The three chosen for the task were are familiar names: Benjamin Franklin, Thomas Jefferson, and John Adams. Although these were among the most distinguished Americans, none of them knew anything about heraldry. Led by Franklin, they turned to the artist Pierre Eugene du Simitiere, an expert and collector of all things American. Du Simitiere turned out a sketch, shown here, that no one --except the Big Three -- liked. Note that the eye appears in the design.
Not until years later was a seal approved by Congress. Through the leadership of Franklin, the Eye of Providence became a part of the Great Seal. Over ensuing years its presence there has stirred many interpretations and much speculation about its meaning. A recent movie entitled “National Treasure” starring Nicholas Cage has as major premise that the eye is a key to unlocking secrets about a treasure stash. It is also has been linked to the use of an all-seeing eye in Masonic rituals. Evidence is, however, that the Masons adopted the eye as a symbol only after approval of the Great Seal. Note that the Masonic eye shown here does not include the Trinity triangle.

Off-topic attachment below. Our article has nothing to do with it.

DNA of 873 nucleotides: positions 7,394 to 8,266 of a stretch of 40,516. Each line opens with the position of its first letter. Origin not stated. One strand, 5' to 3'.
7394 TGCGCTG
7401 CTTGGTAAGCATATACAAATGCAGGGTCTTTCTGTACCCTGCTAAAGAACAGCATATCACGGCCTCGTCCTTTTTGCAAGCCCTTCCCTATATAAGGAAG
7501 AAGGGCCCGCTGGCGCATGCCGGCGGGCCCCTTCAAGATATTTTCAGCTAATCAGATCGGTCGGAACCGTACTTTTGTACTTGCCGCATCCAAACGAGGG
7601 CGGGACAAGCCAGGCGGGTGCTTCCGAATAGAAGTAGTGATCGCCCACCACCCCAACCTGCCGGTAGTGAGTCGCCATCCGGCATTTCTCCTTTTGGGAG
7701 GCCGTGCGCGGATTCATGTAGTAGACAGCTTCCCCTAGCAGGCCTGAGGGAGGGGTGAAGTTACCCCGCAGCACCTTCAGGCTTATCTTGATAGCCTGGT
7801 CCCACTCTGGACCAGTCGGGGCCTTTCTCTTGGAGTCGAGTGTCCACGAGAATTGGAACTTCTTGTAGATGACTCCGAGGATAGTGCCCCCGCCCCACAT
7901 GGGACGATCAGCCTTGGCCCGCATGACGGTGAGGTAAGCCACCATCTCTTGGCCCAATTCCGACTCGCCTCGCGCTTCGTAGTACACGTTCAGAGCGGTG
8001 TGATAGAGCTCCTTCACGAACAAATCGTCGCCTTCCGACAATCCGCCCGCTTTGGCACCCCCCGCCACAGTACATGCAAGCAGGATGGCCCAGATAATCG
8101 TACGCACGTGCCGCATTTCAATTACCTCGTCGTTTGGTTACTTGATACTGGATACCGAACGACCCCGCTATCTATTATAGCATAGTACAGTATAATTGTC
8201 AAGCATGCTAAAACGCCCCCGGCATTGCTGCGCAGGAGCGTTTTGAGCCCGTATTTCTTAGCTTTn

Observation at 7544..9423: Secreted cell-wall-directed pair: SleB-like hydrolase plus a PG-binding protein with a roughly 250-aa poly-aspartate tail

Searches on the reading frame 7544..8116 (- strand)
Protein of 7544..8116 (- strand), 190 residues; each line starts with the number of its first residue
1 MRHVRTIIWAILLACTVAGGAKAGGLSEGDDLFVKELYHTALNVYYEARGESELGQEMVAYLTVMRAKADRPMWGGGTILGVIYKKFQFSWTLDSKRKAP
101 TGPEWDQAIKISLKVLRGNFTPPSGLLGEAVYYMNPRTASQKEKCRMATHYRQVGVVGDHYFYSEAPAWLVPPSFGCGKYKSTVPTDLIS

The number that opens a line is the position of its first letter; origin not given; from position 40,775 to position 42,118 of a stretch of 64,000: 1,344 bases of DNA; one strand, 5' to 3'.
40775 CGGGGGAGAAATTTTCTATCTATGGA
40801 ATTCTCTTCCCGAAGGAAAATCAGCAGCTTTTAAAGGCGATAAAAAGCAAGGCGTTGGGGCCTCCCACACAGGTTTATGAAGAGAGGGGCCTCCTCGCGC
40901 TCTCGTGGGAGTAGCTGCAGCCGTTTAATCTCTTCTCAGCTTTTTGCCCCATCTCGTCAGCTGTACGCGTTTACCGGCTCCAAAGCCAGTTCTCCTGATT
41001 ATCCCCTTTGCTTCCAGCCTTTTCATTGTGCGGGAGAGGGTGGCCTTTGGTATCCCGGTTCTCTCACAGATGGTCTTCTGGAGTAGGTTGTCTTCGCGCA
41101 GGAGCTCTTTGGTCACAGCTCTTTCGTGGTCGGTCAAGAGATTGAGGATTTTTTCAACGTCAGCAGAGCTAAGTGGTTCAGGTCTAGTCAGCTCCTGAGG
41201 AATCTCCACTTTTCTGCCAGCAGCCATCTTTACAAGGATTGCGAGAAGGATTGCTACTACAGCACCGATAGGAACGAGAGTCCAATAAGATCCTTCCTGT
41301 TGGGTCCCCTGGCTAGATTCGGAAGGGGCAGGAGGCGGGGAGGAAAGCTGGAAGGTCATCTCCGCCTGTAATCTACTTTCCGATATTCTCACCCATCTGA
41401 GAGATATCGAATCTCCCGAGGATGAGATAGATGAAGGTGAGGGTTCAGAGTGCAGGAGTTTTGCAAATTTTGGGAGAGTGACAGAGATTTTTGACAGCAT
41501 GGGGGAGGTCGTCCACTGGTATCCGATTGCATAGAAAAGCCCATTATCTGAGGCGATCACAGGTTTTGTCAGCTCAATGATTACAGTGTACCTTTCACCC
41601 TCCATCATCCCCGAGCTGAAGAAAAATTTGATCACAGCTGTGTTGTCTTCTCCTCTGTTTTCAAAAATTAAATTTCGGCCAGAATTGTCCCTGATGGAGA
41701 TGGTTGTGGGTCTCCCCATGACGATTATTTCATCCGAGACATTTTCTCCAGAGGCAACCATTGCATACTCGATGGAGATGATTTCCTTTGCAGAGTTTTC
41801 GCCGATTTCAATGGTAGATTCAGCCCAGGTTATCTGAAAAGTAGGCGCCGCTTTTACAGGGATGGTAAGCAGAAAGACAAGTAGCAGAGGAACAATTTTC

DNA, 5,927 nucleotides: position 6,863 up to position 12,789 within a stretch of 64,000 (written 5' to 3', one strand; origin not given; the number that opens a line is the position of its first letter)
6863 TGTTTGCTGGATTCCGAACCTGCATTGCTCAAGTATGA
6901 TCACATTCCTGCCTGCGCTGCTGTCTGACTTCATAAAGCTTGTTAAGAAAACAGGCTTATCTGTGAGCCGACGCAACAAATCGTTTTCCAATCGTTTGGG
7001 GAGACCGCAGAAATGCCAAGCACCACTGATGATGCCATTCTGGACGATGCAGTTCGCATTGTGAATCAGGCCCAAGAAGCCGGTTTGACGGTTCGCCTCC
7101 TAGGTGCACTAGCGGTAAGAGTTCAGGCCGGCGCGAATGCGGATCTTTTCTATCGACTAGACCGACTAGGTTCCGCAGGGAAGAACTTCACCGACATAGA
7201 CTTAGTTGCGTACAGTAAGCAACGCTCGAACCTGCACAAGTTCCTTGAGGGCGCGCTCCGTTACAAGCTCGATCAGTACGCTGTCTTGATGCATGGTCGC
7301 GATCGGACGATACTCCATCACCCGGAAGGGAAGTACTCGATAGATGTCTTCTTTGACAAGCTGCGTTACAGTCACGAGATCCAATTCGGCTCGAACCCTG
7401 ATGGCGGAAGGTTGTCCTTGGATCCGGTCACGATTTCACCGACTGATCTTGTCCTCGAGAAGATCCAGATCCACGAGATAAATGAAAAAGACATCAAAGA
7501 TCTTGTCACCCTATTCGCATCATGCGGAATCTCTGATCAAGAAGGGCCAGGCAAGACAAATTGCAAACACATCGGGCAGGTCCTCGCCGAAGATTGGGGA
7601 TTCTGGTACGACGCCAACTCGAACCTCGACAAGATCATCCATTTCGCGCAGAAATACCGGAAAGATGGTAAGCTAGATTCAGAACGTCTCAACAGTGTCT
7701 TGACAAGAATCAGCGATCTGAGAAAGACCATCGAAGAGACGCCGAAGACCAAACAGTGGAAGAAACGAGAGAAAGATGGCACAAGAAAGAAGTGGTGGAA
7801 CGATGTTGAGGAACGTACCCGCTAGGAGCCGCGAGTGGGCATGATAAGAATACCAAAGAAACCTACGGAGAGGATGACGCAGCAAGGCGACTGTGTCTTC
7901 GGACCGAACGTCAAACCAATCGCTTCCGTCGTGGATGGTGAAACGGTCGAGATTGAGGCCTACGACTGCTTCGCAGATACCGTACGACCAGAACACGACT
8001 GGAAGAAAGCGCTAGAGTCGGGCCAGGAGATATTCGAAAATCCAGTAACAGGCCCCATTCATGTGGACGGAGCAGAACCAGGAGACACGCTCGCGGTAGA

Through the years the Eye of Providence has found its way into other symbols. For example, it is part of the seal of the State of Colorado. Likewise the seal of the University of Mississippi. Very recently the Information Awareness Office of the Defense Advanced Research Projects Agency (DARPA) adopted the symbol as its own. That has engendered speculation that this semi-secret agency has adopted George Orwell’s warning that “Big Brother is watching you.”
Certain powerful images survive down through the centuries even as they take on altered uses and new meanings. The Eye of Providence must be counted among them. It surely has proven its durability as a symbol from ancient Egypt to the present times. If in doubt about that, take out a one dollar bill and look at the back.